Siobhán is a Programme Director and Lecturer for the MSc Quality & Safety in Healthcare
Management at the RCSI. Siobhan supervises MSc and PhD dissertations supporting multi-disciplinary healthcare professionals to research and enhance quality and safety. Currently, she is co-investigator on a HRB/HSE funded study measuring the effect of After Action Review (AAR) on safety culture and second-victim experience and its implementation in an Irish Hospital (iCAARE), and was RCSI co-lead of the in-person AAR simulation based training programme. iCAARE findings are currently being prepared for submission for publication. iCAARE educational outputs include open access videos of simulated AARs and accompanying peer reviewed paper. Other research activities include collaborative work with the RCSI Healthcare Outcomes Research Centre and HSE National Quality Improvement Team which involved the conduct of a scoping review of quality improvement studies conducted in Ireland (2015 – 2020). Previously Siobhán has developed and evaluated the effect of online patient safety education on junior doctors’ safety knowledge, beliefs and practices. On behalf of the Irish Medical Council, Siobhán has led a multi-stakeholder study of medical-regulation in Ireland, at the time a new Medical Practitioners Act was being prepared for Ireland. Prior to this, Siobhán worked in a research development and education role in St John of God Hospitaller Services, supporting the development of infrastructure and strategy for research across the service.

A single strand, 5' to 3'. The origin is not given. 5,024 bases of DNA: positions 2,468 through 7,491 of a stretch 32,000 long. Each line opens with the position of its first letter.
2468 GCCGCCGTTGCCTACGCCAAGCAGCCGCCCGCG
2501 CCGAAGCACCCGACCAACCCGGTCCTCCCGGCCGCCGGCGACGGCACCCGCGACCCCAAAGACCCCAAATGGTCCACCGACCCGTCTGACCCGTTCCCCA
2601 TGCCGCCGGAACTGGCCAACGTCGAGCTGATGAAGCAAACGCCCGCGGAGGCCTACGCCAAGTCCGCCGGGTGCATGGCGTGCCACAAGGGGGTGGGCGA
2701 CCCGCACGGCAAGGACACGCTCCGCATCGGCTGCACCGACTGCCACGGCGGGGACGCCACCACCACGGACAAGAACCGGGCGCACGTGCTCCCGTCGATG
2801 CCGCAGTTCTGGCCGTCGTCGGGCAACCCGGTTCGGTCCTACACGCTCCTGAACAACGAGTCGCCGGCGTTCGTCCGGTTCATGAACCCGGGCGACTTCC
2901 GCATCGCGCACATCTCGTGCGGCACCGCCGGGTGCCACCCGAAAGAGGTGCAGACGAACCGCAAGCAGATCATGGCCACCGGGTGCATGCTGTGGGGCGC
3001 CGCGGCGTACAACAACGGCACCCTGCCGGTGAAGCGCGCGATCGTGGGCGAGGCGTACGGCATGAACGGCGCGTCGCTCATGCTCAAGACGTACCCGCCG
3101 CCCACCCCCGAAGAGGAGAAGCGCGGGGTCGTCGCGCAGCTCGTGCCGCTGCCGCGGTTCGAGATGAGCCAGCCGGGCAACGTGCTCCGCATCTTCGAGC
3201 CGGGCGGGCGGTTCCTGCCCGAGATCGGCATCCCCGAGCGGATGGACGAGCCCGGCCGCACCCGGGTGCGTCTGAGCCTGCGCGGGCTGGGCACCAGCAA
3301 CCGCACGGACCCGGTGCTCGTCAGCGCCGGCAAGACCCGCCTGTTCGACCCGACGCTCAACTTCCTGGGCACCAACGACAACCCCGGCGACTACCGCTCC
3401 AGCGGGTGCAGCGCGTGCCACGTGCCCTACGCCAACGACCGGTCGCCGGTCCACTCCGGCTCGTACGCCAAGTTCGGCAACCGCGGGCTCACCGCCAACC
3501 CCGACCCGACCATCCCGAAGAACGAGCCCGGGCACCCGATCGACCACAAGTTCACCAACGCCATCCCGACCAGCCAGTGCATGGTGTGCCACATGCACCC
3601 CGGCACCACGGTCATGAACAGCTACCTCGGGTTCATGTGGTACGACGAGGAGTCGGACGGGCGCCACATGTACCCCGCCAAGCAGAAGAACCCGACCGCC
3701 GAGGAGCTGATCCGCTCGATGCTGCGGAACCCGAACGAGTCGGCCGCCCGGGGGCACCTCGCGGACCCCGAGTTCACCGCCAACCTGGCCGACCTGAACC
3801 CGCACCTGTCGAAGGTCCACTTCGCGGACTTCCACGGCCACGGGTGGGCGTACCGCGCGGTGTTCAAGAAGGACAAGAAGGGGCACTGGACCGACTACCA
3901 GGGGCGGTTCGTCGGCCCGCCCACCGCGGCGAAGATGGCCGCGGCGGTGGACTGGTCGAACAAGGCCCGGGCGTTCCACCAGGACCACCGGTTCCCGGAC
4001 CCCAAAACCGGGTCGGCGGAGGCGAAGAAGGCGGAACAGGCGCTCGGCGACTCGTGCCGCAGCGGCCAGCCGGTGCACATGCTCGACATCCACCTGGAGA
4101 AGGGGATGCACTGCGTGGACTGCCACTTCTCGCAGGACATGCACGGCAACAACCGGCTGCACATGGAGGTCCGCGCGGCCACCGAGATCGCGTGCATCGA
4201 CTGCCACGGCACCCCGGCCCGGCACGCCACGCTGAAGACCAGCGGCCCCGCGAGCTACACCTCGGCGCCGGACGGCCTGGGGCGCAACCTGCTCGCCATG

Originating in the US Army and now in the Incident Management Framework (IMF) of the Irish Health Service, After Action Review (AAR) is a non-hierarchical facilitated approach to team learning. AAR enables groups to come to a shared mental model about what happened, why it happened and to identify learning. AAR has been linked to improved safety culture in the US fire-fighting sector. How best to support adoption of AAR in healthcare is unknown, as well its effectiveness. Therefore, we examined the effect of AAR on safety culture and second victim experience (the impact of patient safety events on staff) and its implementation at an Irish hospital.
Drawing on Proctor et al’s framework, we conducted a mixed-methods effectiveness-implementation study. Hospital staff completed surveys (Hospital Survey on Patient Safety 2.0 and Second Victim Experience and Support Tool) before, and at the end of a twelve-month AAR intervention period. Core implementation strategies were the site adoption of AAR as part of the Health Service Executive IMF and the training of hospital selected staff (one in twelve) as AAR Facilitators using a simulation-based training programme. Six months after the training, using the Theoretical Domains Framework (TDF), focus groups were conducted with AAR Facilitators to explore the enablers and barriers to AAR implementation. Information about number of AAR meetings, their quality and financial costs were also estimated.
Findings were triangulated using Proctor’s framework. These will demonstrate potential changes in safety culture and second victim experience and support and the impact of AAR practice and the implementation context. Recommendations for behaviour change techniques to support future AAR implementation are made.
Results will directly inform local hospital decision making and national policy approaches to incorporating AAR in hospitals in Ireland.